Thanks for a fairly complete description of your issues. With Perthes disease and inflammation of the joint capsule, the key to minimising the impact of this is to gain best possible control of the pedaling movement. As you suggest, the key to this is how far the leg has to extend but also and more importantly, how far the knee rises at the top of the stroke. By all means try the shorter crank as I have seen many instances of this working fine in similar situations.
There are a few people with theoretical reservations in doing this but my view is that when there is a congenital of developmental issue, often the only workable solution is the 'least worst choice'. You are unlikely to have problems when standing on the pedals. Ultimately the only thing to do is try.
You have tried stacking the cleat and are not totally happy with the results so try another way. Without seeing you I can't be definitive, but from what you have said I think that there is a good chance of it working okay. RH cranks are expensive as they can't generally be purchased alone but only as part of a pair, so it is worth trying to borrow a RH crank of the same type that you use prior to buying any.
One small thing I want to correct though is when you say "to simply twist the seat nose toward the shorter side". When you twist the seat nose towards the shorter side, you move the rear of the seat and hence the hip of the shorter leg rearwards; i.e. further from the pedals. This is only of value if the rider sits with pelvis twisted towards the side of the shorter leg as it will help square them up on the seat and a means will then need to be found for them to reach the now increased distance to the pedal.
More commonly, people with a measurably shorter leg tend to sit with the pelvis twisted forward on the long legged side though this isn't universal. If they do, then what you suggest is going to increase the problem in many cases by reducing the distance that the long leg reaches and increasing the distance that the short leg reaches.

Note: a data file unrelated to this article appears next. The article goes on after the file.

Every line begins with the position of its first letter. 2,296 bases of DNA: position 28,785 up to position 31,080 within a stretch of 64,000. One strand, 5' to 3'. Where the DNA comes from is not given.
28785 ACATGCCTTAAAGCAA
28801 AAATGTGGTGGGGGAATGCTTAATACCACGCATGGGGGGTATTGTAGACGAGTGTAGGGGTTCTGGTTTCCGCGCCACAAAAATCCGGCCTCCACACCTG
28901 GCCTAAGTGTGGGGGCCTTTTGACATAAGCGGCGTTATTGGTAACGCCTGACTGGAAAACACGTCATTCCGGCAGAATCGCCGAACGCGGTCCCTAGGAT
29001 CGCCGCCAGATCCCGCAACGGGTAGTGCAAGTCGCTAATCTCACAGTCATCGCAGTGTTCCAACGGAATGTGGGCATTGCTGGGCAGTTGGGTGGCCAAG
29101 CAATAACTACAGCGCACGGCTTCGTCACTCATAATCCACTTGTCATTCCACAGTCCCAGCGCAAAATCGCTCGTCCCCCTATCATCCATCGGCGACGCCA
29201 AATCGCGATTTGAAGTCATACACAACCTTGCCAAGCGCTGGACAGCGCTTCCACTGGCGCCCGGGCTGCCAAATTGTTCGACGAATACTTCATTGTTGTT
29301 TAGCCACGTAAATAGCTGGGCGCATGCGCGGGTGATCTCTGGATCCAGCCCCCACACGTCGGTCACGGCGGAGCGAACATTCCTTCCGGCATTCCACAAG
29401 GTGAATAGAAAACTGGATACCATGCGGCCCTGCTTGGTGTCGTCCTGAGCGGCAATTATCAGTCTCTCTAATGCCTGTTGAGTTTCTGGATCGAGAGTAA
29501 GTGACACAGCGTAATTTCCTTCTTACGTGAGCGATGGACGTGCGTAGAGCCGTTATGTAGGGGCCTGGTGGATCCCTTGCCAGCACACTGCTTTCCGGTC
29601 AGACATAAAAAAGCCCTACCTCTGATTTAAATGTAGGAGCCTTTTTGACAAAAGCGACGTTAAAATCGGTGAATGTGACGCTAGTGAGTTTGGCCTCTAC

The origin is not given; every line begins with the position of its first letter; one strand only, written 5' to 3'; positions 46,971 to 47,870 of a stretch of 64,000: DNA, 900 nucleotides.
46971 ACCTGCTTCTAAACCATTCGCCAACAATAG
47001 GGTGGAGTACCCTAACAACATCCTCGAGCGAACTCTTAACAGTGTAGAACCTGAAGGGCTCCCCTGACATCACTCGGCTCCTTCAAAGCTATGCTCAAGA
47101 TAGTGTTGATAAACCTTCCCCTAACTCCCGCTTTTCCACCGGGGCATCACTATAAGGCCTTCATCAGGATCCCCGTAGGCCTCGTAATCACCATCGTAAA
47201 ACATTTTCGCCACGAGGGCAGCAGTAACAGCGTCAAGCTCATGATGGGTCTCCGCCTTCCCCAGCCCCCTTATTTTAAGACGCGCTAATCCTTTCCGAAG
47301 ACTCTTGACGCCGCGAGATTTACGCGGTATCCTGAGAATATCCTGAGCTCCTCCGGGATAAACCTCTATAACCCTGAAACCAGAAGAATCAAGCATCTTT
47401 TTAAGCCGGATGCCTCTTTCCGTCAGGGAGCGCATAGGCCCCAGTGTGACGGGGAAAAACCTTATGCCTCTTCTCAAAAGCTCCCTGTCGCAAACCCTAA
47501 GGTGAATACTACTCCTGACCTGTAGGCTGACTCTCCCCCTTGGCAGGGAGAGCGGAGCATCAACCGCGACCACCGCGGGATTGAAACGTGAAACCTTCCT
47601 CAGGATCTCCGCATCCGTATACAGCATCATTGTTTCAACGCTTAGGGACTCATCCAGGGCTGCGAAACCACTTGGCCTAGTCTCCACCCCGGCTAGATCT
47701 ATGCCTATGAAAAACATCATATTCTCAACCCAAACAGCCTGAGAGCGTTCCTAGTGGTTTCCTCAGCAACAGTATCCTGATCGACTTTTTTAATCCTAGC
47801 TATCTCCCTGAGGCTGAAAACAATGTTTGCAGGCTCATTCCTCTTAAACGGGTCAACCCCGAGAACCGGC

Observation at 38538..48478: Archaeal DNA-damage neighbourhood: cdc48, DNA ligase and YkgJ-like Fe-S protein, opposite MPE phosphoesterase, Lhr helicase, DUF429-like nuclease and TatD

I am a male cyclist, late 30's and have developed the following problem. When I first get onto the bike I get a sharp needle like stabbing in my left testicle. It takes a few minutes for the sharp pain to subside, then it becomes a dull ache.
It first arose 3 years ago and I spent over 4 months off of the bike, with no improvement. I had testicular scans, x-rays, etc. and nothing came up. Rest did nothing. I even visited a physiotherapist who did testicular massage, but without any results. Finally I saw my osteopath who diagnosed a misaligned pelvis, a regular ongoing problem of mine. After re-alignment the problem subsided for a few months and I raced a full season on the road. However it is now back again.
I have visited my osteopath on a few occasions but my pelvic alignment is good. I have taken time off, but no improvement. The problem mainly surfaces on the bike, but something hits me when I bend over or when weight training.
I haven't raced much since the problem re-appeared. I train four to five times per week, although the sessions are now less than 90 minutes in general. I should point out that the problem doesn't typically get any worse if I spend 2 to 3 hours on the bike.
Steve Hogg replies:
There is no shame in having sore testicles. We all hurt somewhere sooner or later. It is interesting that a pelvic realignment seemed to solve the problem which makes it possible that the cause is the same again. It is worth checking that out.
I have seen instances of this in the past and finding a solution was always frustrating and eventually solved by cutting away any part of the seat that contacted the testes. In your shoes I would try an SMP seat. Have a look at www.sellesmp.com. My limited experience is that they work for more problems than yours.